The 2016 Olympics have concluded, and it’s time to look at the scores. Several African nations competed, bringing home a combined total of 44 medals for the continent, 10 of which were gold.

Kenya won the most medals of any African nation: they won 13 medals, 6 of which were gold.…

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In Case You Missed It: 12/28/15-1/3/16

By George Bamu on January 4, 2016

(AFP /Issouf Sanogo)

Central African presidential candidate Faustin Archange Touadera, pictured on December 28, 2015, garnered 23% of votes with a quarter of the ballots counted.

The most important in this week’s headlines out of and concerning Africa, for those who need help catching up.

In this week’s news, elections in the Central African Republic bring hopes for reconciliation, Cameroon’s President thanks the U.S. for their help in the fight against Boko Haram, and Somalia’s al-Shabab group uses footage of U.S. presidential candidate, Donald Trump in a propaganda video.

  1.  Central African Republic Decides

After more than two years of civil conflict and instability, the citizens of the Central African Republic (CAR) went to the polls, December 30 in presidential and parliamentary elections.…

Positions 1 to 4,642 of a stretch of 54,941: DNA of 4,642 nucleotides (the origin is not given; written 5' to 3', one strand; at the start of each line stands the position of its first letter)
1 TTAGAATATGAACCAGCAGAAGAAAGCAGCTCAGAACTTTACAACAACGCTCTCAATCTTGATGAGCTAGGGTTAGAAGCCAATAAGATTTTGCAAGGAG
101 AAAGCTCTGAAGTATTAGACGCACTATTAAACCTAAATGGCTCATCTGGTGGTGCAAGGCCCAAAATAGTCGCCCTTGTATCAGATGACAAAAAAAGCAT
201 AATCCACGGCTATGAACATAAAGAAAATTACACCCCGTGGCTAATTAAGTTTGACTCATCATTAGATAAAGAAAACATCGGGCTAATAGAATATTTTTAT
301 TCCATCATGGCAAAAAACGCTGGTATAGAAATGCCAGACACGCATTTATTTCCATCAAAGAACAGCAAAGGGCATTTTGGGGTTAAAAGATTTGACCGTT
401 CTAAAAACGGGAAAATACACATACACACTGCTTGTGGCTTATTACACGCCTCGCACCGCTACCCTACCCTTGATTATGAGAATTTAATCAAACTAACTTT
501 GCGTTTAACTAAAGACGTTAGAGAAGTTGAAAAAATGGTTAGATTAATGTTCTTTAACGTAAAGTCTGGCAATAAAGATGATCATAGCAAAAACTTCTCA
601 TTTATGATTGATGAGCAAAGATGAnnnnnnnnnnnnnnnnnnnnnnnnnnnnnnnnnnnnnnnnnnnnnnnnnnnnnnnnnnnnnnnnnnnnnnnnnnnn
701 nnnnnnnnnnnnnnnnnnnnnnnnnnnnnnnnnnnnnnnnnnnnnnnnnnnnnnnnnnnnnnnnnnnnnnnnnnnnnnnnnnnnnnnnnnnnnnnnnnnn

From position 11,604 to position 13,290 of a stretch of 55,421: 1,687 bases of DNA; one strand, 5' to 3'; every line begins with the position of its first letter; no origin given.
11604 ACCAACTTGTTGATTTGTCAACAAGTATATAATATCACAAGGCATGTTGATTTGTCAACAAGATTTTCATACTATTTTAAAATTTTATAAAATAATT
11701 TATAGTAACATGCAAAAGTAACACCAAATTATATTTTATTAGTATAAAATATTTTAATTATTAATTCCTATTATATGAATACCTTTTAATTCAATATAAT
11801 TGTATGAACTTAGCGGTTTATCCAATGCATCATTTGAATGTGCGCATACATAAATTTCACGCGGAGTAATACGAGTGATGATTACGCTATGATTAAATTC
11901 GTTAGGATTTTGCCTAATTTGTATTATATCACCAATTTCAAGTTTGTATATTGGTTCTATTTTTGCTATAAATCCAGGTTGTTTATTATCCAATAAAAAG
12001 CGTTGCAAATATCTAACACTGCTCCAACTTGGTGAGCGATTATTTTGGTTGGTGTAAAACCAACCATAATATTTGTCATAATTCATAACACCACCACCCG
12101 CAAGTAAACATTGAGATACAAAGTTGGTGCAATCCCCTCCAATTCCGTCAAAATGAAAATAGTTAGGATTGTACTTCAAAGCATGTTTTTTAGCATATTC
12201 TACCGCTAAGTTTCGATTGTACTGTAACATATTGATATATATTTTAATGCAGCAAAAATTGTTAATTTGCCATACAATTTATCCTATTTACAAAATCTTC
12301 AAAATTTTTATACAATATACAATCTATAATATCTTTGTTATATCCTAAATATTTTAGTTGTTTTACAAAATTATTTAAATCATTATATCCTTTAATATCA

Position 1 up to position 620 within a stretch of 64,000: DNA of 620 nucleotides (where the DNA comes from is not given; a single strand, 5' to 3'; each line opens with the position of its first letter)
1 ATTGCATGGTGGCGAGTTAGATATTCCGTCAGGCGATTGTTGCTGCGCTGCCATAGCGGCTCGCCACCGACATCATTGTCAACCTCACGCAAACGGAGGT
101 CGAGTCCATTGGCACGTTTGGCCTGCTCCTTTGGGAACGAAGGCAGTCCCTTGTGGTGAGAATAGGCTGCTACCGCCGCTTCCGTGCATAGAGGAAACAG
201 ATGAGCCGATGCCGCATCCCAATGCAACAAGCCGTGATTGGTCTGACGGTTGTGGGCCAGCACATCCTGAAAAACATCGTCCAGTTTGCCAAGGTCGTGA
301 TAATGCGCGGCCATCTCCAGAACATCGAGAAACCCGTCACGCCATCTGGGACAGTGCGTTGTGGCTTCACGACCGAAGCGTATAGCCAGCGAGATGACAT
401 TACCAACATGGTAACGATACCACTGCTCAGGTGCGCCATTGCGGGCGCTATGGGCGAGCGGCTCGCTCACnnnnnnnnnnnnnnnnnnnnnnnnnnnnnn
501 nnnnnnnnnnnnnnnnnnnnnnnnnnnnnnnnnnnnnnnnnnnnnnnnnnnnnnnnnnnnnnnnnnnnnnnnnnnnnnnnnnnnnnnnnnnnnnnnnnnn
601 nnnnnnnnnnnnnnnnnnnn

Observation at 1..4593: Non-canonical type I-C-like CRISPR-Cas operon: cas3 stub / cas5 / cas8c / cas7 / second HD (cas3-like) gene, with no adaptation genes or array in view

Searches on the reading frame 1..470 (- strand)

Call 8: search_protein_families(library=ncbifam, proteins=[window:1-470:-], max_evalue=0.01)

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A Look at Media Coverage of the European Migration Crisis

By Allison Sanders on November 8, 2015

Carmelo Imbesi/Time/AP

Migrants wait to disembark from the Irish Navy vessel LE Niamh at the Messina harbor in Sicily, Italy, Monday, Aug. 24, 2015.

This post begins a series of analyses of migration crisis media coverage in French-speaking news outlets.

In order to properly analyze the media coverage of this issue, this first article aims to provide a very general overview of the ongoing crisis. While the complexity of the migration crisis cannot be overstated, certain key facts can present information essential to beginning to understand the magnitude of this catastrophe.

The media coverage analyzed in this article is from French-speaking media sources in order to represent this widely used, official language of many African countries.